DA announces funding for police agencies for body-worn cameras and implicit bias training

Goshen. The funds are designed to maintain transparency in policing and to address racial tensions.

| 14 Jun 2020 | 12:44

Orange County District Attorney David M. Hoovler said his office will offer funding to Orange County’s local police agencies and to the Orange County Sheriff’s Office for the purchase of body-worn cameras (BWCs), and for training about implicit bias.

The funds will be taken from forfeiture proceeds that the District Attorney’s Office received from 2019’s Operation Bread, White and Blues narcotics investigation.

Funding will be provided for the purchase of BWCs for any agency that wishes to equip its officers with them.

The District Attorney’s commitment extends to the purchase of equipment, but not to its maintenance or storage, or to storage of recorded video.

Town, village, or city councils or boards for interested agencies, or in the case of the Sheriff’s Office, the County Legislature, would have to approve BWC purchases in advance, and would have to agree to provide funding for maintenance and storage.

Implicit bias training

Funding also will be provided for implicit bias training for any interested police agency. This training is designed to expose people to unconscious biases that may influence their behavior; to provide tools to adjust to the influences that unconscious bias might cause; and to thereby eliminate unconscious discriminatory behavior.

Hoovler said he will also require his staff to participate in similar training, so that police and prosecutors may both address any bias in their professions.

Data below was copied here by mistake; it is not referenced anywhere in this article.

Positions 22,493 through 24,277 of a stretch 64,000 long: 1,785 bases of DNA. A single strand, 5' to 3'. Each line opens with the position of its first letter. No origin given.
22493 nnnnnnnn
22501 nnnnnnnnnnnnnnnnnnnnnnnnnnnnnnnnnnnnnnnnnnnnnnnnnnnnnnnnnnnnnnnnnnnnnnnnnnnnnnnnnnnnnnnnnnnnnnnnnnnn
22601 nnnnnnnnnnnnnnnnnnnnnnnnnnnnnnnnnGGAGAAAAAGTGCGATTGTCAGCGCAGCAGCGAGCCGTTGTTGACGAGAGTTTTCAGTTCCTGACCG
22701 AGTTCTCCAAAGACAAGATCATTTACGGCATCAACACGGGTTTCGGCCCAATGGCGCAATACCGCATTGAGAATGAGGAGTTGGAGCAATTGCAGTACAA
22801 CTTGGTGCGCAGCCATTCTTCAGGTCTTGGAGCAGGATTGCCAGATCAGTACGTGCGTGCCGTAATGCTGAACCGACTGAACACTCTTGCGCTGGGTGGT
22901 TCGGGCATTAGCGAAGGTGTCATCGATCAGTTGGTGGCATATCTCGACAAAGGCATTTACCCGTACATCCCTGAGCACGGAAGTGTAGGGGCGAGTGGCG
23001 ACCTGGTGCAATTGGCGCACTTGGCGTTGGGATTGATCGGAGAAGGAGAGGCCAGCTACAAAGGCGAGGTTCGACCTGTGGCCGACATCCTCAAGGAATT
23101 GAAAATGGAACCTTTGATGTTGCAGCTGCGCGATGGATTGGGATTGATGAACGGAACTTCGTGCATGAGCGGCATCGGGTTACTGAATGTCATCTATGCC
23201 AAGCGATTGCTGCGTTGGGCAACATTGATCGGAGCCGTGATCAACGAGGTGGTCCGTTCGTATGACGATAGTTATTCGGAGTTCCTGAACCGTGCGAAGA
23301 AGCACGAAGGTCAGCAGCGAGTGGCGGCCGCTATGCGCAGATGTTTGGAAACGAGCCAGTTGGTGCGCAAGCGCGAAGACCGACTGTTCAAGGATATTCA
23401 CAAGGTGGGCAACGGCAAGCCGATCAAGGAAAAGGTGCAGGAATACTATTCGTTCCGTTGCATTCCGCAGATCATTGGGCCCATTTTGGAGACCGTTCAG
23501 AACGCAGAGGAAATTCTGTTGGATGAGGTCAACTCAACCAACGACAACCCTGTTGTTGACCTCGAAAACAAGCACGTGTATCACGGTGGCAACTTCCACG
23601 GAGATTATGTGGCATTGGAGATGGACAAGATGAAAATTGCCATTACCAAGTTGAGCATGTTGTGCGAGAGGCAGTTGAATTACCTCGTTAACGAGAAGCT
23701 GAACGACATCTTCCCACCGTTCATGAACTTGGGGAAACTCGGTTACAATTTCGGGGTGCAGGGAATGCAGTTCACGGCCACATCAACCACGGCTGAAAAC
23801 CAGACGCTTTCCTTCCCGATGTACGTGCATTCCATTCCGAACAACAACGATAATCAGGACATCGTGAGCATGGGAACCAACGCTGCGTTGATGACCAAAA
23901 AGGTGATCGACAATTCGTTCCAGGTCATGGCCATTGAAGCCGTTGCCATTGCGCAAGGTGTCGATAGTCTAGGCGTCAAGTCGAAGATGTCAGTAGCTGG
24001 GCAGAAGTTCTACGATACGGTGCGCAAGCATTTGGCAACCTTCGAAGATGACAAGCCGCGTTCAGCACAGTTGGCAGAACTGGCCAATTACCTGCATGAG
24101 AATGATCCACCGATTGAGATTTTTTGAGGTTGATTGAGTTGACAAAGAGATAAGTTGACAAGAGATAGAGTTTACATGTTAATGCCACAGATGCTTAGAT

“The use of body-worn cameras has been shown to enhance that transparency and trust, as well as to provide evidence and clarity about what happens in some volatile situations,” Hoovler said. “In addition, there are those who believe that law enforcement exhibits racial bias against citizens. Implicit bias training is designed to make officers aware of any unconscious biases that they might have, and to train them to avoid any discriminatory behavior that those unconscious biases might cause.

“We hope to help our police agencies maintain transparency in their operations,” the district attorney added, “and to address any racial issues that might arise in policing.”

‘A great first step’

Dominick Blasko, Chief of the Town of Crawford Police Department and President of the Police Chiefs’ Association of Orange County, welcomed the effort.

“This equipment can certainly assist our agencies in increasing transparency and accountability for our personnel,” Blasko said. “While it is a great first step, this offer addresses just one area of a complete body camera program. The storage of video footage, privacy concerns for crime victims and witnesses, and the development of appropriate department policies and procedures are just a few of the significant logistical concerns. These concerns are currently preventing police and municipal leaders from being able to put these programs into place within their respective agencies.

“The members of the Police Chiefs’ Association of Orange County are committed to bringing the changes needed to be more transparent to our communities and to increase the safety and security of all our residents and business owners,” the chief added. “We now call upon our State officials to consider the financial implications of this program and provide law enforcement with the necessary additional funding to support this valuable and necessary initiative.”